In Chicago and New York City, renters with lower median rents were most likely to file rodent complaints.
A little over a week ago, President Trump sent a number of tweets about Representative Elijah Cummings’ (D-MD) and his Baltimore district, calling the area a “disgusting, rat and rodent infested mess.”
But, is Baltimore really rat and rodent infested mess? According to RentHub’s annual rat study released on Monday, the President is more likely to see a rat or two scurrying by the White House than the average resident of Baltimore and Boston. Sorry New York and Chicago, you’ve still got Washington D.C. beat.
“While the President probably doesn’t mean that Baltimore is, literally, rat and rodent-infested, we at RentHop thought it’d be perfect to revisit the rodent crisis and include the Mobtown in our annual rat study, and see if Baltimore really is rodent-infested,” read the study. “Washington D.C., in fact, is more rodent-infested than Baltimore.”
In 2018, the number of rodent complaints in Washington D.C. increased 7.6 percent year-over-year to 5,715, which breaks down to 83.6 rodent complaints per square mile. Meanwhile, there were 4,476 rodent complaints in Baltimore during the same time period — an impressive 47 percent drop from the height of the city’s rodent problem in 2015.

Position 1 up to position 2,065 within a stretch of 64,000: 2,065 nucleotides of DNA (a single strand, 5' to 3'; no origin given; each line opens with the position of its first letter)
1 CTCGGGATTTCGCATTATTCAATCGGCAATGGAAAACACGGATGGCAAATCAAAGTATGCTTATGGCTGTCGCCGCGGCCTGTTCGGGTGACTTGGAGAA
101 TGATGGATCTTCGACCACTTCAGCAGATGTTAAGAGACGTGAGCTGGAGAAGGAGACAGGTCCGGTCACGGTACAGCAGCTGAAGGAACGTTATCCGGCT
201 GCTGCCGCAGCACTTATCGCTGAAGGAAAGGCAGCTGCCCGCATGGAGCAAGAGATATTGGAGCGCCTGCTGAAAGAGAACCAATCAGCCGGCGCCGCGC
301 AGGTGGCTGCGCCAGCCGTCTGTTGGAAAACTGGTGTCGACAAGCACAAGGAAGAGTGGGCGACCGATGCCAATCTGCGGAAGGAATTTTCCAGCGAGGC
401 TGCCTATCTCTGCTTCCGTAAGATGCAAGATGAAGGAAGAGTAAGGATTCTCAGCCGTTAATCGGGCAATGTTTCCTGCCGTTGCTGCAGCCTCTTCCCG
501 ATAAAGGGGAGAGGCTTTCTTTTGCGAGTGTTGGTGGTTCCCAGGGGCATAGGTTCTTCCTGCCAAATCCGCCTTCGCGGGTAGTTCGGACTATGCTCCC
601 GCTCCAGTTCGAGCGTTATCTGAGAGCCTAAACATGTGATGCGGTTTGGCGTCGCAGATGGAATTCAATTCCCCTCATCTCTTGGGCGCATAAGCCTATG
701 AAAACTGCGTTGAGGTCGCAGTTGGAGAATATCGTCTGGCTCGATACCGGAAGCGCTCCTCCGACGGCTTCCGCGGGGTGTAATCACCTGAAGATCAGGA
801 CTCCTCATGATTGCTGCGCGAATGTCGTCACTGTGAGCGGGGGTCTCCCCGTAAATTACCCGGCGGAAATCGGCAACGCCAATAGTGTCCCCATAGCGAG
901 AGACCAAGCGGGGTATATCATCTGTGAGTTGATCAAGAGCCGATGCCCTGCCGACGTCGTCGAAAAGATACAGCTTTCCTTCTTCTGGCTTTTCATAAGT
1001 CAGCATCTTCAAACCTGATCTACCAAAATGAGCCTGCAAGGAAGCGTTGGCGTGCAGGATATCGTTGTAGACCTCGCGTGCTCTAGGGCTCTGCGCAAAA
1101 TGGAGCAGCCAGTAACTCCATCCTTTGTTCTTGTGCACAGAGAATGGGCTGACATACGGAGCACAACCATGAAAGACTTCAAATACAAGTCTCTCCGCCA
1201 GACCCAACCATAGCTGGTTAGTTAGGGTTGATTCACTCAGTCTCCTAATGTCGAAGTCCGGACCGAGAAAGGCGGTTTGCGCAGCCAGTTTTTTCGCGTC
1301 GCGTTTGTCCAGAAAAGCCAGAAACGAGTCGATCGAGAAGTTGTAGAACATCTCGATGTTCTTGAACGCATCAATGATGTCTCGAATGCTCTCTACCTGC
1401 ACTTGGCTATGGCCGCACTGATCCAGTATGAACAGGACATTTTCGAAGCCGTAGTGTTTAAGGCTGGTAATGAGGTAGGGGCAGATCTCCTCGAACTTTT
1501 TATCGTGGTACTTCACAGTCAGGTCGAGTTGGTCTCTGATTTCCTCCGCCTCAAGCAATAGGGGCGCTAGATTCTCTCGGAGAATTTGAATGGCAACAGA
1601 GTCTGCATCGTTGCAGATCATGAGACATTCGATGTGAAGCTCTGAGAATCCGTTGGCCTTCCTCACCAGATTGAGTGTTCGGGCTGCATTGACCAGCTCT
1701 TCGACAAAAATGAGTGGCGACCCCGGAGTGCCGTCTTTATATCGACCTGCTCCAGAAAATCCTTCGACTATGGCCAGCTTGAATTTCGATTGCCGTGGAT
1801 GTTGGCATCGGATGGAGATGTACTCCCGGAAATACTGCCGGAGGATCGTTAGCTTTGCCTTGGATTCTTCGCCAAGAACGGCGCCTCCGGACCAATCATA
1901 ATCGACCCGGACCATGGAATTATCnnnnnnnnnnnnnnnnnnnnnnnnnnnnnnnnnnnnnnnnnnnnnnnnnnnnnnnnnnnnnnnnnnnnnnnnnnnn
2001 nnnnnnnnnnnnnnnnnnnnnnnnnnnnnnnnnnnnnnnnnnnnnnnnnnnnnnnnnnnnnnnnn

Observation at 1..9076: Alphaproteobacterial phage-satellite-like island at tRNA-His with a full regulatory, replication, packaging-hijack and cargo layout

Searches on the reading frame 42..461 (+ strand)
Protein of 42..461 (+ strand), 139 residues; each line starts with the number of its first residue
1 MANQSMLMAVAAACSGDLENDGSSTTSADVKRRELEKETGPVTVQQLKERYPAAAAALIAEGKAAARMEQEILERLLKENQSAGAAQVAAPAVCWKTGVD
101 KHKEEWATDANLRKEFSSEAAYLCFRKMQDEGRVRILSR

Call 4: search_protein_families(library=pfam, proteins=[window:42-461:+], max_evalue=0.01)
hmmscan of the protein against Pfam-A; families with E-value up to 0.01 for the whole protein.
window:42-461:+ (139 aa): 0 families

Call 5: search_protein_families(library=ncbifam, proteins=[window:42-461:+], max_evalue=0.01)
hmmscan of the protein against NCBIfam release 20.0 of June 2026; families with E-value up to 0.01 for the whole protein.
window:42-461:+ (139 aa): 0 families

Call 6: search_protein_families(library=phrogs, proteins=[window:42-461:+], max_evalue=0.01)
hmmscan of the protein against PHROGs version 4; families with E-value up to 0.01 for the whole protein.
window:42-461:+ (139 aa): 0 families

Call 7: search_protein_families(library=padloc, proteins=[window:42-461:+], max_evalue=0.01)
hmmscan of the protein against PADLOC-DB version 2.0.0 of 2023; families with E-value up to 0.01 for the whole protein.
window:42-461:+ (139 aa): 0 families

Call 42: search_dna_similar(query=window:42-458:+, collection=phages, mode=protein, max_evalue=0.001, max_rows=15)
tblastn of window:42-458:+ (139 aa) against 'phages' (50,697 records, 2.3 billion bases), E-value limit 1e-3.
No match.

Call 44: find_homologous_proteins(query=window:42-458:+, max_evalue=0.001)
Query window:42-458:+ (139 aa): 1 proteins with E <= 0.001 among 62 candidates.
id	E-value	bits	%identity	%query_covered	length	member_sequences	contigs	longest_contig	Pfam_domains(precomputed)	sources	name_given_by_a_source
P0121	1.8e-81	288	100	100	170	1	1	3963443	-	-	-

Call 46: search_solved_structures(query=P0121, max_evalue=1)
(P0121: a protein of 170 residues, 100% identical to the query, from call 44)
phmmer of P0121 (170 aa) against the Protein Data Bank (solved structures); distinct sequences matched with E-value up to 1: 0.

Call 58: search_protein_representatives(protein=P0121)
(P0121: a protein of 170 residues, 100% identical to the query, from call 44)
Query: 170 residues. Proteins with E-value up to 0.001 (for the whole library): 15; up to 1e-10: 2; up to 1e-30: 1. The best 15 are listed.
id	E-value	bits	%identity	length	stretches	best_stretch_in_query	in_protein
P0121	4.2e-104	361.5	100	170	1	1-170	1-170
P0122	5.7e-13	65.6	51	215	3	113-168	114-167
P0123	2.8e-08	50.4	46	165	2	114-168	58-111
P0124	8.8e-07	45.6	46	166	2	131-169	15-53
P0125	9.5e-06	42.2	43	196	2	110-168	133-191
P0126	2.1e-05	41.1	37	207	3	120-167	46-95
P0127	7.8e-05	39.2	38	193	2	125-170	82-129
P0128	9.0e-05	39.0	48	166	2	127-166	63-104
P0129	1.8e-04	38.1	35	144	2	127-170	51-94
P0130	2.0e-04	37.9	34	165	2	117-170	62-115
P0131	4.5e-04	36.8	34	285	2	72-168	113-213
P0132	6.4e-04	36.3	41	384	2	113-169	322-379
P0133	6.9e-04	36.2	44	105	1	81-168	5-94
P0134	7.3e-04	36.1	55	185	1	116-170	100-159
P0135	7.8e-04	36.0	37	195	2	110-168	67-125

So far in 2019, Washington D.C. has received 9 percent more rodent complaints from 2018 (3,385), making it the only city on the list to experience an increase.
Boston fared the best, with only 2,732 rodent complaints in 2018. Although New York has the worst reputation for rats and rodents (thanks, pizza rat), the city managed to nab fourth place with only 17,353 rodent complaints for all five boroughs.
Chicago fared the worst with an astonishing 40,057 complaints, and the city is on track to match or surpass it’s 2018 statistics with 21,991 complaints made this year so far.
So, what does this mean for renters? Boston was the only city to see a positive correlation between complaints and the median rent price, meaning that the higher the rent, the more common complaints were.
Meanwhile in Baltimore, Chicago and New York City, there was a negative correlation, meaning that renters with lower median rents were more likely to file rodent complaints.
RentHub was unable to identify a negative or positive correlation for Washington D.C., saying “we did not find any trend when looking at rats vs. 1BR median rent in Washington D.C. Nor did we see any clusters related to high or low rents.”